Grading all 8 picks Patriots made in 2024 NFL Draft

Let's assign grades to this critically important offseason event.
2024 NFL Draft - Portraits
2024 NFL Draft - Portraits / Todd Rosenberg/GettyImages
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Rounds two and three, did the Patriots continue a great draft?

Day Two came along,, and the Patriots had two high picks, No. 34 and 68, in each of the second and third rounds. Wolf made a slight trade-down and swapped the Pats' 34th pick in the second and their fifth-round pick, No. 123, to the Chargers for their 37th pick and their 110th fourth-round pick. It's a decent return, giving the Patriots two fourth-rounders.

With that 37th pick, they took a receiver, Ja'Lynn Polk, from Washington. At 6'1" tall and 203 pounds, Polk is a solid receiver who's more of a Z or flanker-type than an X, the true No. One outside receiver the Patriots needed. Additionally, Polk is no burner, having run a pedestrian 4.51 forty-yard dash at the Combine.

Speculation in some quarters was that the pick was a reach and many grades were mediocre. It was a reach. Polk had benefitted from having two other top receivers on hand at Washington, Rome Odunze and Jalen McMillan, leaving more space for him to operate. He won't have that in Foxborough, where the wide receiver room is littered with mediocre Z receivers.

The opportunity cost of this pick was also heavy. New England doesn't have an offensive left tackle. Two good ones, Kingsley Suamataia of BYU and Patrick Paul, and an aircraft-carrier-size player from Houston were available later in the round. The pick should have been the left tackle.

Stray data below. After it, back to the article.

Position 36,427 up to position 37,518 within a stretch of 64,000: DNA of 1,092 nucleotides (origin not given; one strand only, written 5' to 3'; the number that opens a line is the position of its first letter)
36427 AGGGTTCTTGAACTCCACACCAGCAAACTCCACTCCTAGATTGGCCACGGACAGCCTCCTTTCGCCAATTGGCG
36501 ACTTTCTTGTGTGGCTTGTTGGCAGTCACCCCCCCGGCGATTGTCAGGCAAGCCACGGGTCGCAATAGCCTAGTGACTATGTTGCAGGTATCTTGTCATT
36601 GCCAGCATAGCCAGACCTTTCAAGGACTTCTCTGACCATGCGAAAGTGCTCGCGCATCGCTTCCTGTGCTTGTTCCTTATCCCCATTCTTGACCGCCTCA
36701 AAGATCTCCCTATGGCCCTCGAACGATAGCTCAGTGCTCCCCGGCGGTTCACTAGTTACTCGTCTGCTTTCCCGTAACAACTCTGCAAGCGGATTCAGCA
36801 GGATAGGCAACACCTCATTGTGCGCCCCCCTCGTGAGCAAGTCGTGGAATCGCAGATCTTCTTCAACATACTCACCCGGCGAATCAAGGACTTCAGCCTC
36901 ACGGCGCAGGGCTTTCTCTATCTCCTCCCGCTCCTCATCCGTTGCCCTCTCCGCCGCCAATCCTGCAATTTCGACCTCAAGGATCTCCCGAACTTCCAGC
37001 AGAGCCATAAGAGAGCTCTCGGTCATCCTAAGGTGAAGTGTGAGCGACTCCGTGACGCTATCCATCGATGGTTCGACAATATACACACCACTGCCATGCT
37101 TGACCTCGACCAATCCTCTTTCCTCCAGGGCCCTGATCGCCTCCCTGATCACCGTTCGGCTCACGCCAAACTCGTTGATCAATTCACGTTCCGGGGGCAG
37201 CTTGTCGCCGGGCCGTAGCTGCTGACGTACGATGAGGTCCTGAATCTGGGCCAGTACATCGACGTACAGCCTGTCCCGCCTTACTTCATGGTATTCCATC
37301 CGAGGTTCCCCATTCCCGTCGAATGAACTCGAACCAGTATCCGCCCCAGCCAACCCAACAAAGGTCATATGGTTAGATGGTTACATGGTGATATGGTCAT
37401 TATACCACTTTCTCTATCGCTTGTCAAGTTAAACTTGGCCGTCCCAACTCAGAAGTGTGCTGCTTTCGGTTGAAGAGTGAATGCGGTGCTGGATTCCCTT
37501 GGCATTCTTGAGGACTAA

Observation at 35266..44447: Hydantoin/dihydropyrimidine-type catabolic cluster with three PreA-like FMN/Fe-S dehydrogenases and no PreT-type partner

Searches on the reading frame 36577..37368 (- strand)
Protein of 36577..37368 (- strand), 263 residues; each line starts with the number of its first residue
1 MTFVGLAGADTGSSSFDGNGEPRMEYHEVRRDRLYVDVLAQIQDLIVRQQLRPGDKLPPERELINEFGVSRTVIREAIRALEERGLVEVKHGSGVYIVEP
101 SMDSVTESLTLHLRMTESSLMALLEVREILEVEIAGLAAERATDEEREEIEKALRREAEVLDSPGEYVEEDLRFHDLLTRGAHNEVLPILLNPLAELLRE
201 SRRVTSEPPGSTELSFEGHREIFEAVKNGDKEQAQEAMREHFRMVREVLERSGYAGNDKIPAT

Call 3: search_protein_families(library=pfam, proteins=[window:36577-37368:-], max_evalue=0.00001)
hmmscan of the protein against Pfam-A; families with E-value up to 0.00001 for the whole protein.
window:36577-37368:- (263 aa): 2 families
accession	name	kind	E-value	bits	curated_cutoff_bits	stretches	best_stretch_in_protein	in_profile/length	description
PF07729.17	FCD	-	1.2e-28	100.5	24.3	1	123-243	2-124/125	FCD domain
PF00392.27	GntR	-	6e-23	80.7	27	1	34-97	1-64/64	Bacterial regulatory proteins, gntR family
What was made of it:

Grade: C+

Wolf reached again for a tackle/guard from Penn State with pick No. 68 in the third round taking Caedan Wallace. Wallace was another reach with several draft sites seeing the payer as a fourth, fifth, sixth, or even seventh-round pick.

If this pattern sounds familiar, Belichick's first two picks in 2022, guard Cole Strange and wide receiver Tyquan Thornton, were huge reaches. Strange is an average guard when he does play. Thornton hasn't done much of anything.

Wallace played right tackle exclusively for the Nittany Lions. Any illusions that Wallace may miraculously morph into a left tackle in the pre-season, as suggested by Mr. Wolf, don't warrant serious consideration. Belichick considered a similar "strategy" last year when he expended a fourth-round pick on guard (tackle?), Sidy Sow. It flopped.

Unlike Belichick, at least Wolf drafted some offensive players early, generally at positions of need. Unfortunately, he didn't pick the right players at the right time. It was a great start on Day One but a poor follow-up on Day Two.

Grade: C-